Criminal sanctions against TV licence evasion are recognised as being “increasingly disproportionate and unfair,” the UK government said on Thursday in response to a public consultation on the matter.
However, the Department for Digital, Culture, Media & Sport said that decriminalising licence evasion is “problematic,” so it “remains under consideration.”
“However, it wants to ensure that any future changes to the TV licence sanction or enforcement scheme are not seen as an invitation to evade the TV licence requirement, nor privilege the rule-breaking minority over the rule-abiding majority.”
Decriminalisation of TV license evasion will be a part of discussions to set the 2022–2027 licence fee with the BBC, which is primarily funded by the fee.
“Whilst the delivery of decriminalisation right now is problematic, we intend to keep looking at this as we negotiate the next Licence Fee settlement and push for the reforms at the BBC that the new leadership has recognised are needed,” Culture Secretary Oliver Dowden said.
Criminal sanctions would be replaced with civil enforcement measures that have yet to be determined, but would need to be “sufficiently robust” to dissuade people from evading the licence, and could end up more costly for those caught without a licence.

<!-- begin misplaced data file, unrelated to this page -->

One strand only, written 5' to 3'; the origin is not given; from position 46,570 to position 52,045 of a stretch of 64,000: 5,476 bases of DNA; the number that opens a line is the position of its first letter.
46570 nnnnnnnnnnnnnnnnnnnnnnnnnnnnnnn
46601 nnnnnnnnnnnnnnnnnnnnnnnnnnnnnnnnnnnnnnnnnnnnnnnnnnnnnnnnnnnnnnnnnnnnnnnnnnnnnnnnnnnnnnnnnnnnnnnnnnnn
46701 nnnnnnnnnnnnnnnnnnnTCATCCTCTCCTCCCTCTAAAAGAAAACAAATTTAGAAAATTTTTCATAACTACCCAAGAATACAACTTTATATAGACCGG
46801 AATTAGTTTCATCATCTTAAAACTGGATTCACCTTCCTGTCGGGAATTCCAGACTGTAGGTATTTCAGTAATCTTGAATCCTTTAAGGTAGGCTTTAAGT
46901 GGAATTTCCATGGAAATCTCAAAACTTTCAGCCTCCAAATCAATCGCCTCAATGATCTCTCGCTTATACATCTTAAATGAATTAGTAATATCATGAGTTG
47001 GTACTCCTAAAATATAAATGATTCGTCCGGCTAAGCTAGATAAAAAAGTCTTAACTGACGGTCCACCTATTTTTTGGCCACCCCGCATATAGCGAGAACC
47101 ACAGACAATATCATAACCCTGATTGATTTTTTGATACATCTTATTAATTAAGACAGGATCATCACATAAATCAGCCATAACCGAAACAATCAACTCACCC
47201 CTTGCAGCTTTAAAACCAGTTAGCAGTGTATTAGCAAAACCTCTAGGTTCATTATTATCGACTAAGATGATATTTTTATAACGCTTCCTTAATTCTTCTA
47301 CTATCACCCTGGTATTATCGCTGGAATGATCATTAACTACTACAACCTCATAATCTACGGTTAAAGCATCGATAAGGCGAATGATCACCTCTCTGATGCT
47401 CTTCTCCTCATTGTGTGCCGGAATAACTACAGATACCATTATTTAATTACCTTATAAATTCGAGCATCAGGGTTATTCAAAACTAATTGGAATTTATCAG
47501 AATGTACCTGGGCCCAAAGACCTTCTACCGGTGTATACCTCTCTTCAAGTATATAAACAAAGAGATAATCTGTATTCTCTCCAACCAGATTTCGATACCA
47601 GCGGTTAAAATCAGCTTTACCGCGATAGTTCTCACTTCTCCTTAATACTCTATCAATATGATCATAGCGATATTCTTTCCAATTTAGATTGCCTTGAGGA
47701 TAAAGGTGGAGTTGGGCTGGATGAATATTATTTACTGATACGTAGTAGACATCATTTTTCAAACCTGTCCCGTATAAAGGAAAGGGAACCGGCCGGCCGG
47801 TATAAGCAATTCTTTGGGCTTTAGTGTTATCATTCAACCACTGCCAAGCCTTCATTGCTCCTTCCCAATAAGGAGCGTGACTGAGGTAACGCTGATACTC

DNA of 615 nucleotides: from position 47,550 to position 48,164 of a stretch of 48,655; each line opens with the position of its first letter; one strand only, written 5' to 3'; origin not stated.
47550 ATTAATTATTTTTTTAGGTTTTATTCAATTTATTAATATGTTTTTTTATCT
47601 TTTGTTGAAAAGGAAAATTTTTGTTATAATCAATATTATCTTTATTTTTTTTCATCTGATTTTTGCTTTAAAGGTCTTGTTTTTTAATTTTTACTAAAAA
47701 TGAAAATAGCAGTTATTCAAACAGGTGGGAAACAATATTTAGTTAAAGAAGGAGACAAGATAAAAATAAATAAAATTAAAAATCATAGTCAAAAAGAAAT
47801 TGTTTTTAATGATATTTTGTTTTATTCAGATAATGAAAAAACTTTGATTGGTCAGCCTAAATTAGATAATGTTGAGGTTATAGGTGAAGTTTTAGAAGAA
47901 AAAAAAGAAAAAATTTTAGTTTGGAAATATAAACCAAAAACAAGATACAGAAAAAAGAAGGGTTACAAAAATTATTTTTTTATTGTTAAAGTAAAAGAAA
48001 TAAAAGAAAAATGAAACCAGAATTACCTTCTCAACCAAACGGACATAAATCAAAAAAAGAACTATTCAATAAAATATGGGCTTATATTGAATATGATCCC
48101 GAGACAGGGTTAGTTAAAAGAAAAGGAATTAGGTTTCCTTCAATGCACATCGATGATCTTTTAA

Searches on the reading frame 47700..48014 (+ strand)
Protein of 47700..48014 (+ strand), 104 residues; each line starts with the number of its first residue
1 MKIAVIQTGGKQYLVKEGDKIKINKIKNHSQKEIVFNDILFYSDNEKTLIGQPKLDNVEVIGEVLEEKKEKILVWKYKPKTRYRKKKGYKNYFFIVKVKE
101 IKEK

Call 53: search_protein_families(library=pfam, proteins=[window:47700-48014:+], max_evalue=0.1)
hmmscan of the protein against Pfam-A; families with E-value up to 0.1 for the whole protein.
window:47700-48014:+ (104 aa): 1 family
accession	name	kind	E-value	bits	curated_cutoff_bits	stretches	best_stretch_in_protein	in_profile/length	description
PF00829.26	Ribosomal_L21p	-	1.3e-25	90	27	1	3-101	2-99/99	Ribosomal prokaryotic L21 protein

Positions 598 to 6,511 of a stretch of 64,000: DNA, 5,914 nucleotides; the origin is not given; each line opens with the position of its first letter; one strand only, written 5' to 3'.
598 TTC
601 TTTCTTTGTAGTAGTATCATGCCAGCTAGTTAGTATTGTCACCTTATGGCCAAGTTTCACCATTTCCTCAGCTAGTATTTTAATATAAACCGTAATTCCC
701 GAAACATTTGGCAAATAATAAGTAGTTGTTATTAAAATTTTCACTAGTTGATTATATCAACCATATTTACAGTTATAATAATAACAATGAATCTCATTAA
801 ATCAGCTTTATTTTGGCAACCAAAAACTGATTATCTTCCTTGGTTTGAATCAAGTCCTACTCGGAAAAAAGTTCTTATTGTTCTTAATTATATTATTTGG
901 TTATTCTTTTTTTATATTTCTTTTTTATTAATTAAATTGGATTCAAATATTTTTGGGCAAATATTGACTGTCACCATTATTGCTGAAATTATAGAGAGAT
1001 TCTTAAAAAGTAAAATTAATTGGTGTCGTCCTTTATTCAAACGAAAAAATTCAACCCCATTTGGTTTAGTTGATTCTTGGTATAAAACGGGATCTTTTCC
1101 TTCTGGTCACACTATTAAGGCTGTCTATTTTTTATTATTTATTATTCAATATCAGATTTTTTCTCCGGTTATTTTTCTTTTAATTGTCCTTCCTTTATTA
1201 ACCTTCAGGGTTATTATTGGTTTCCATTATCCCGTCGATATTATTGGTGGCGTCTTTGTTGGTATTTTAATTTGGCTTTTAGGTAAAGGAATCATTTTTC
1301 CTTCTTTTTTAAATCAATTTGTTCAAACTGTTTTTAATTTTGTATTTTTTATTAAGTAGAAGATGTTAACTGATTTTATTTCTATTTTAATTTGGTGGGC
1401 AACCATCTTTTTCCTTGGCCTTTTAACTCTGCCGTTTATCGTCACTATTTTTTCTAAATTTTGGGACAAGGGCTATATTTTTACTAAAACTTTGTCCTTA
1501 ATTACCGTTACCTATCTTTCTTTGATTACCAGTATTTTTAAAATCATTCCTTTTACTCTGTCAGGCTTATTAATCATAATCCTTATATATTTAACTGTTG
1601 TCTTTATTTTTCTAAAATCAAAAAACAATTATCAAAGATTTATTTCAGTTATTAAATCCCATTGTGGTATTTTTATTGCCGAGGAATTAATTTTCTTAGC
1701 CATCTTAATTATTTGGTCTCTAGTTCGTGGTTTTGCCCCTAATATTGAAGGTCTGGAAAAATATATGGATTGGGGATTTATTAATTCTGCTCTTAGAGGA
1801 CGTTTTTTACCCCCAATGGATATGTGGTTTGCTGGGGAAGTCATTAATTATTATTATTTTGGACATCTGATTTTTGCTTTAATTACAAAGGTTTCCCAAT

The most common concern was that decriminalisation would have negative financial impact on the BBC.
The group also accused the government of prosecuting the vulnerable to save the BBC.
“In truth, they’ve actively chosen to continue discriminatory prosecution of the vulnerable to save the BBC.”
According to the government, 174,416 people were found watching TV without a license in 2019/20, and the current evasion rate is between 6.5 and 7.5 percent.
There was no one in prison for TV license evasion in England and Wales as at June 30, 2020, the government said. Around 91 people have been given custodial sentences from 2015 to 2018 in England and Wales.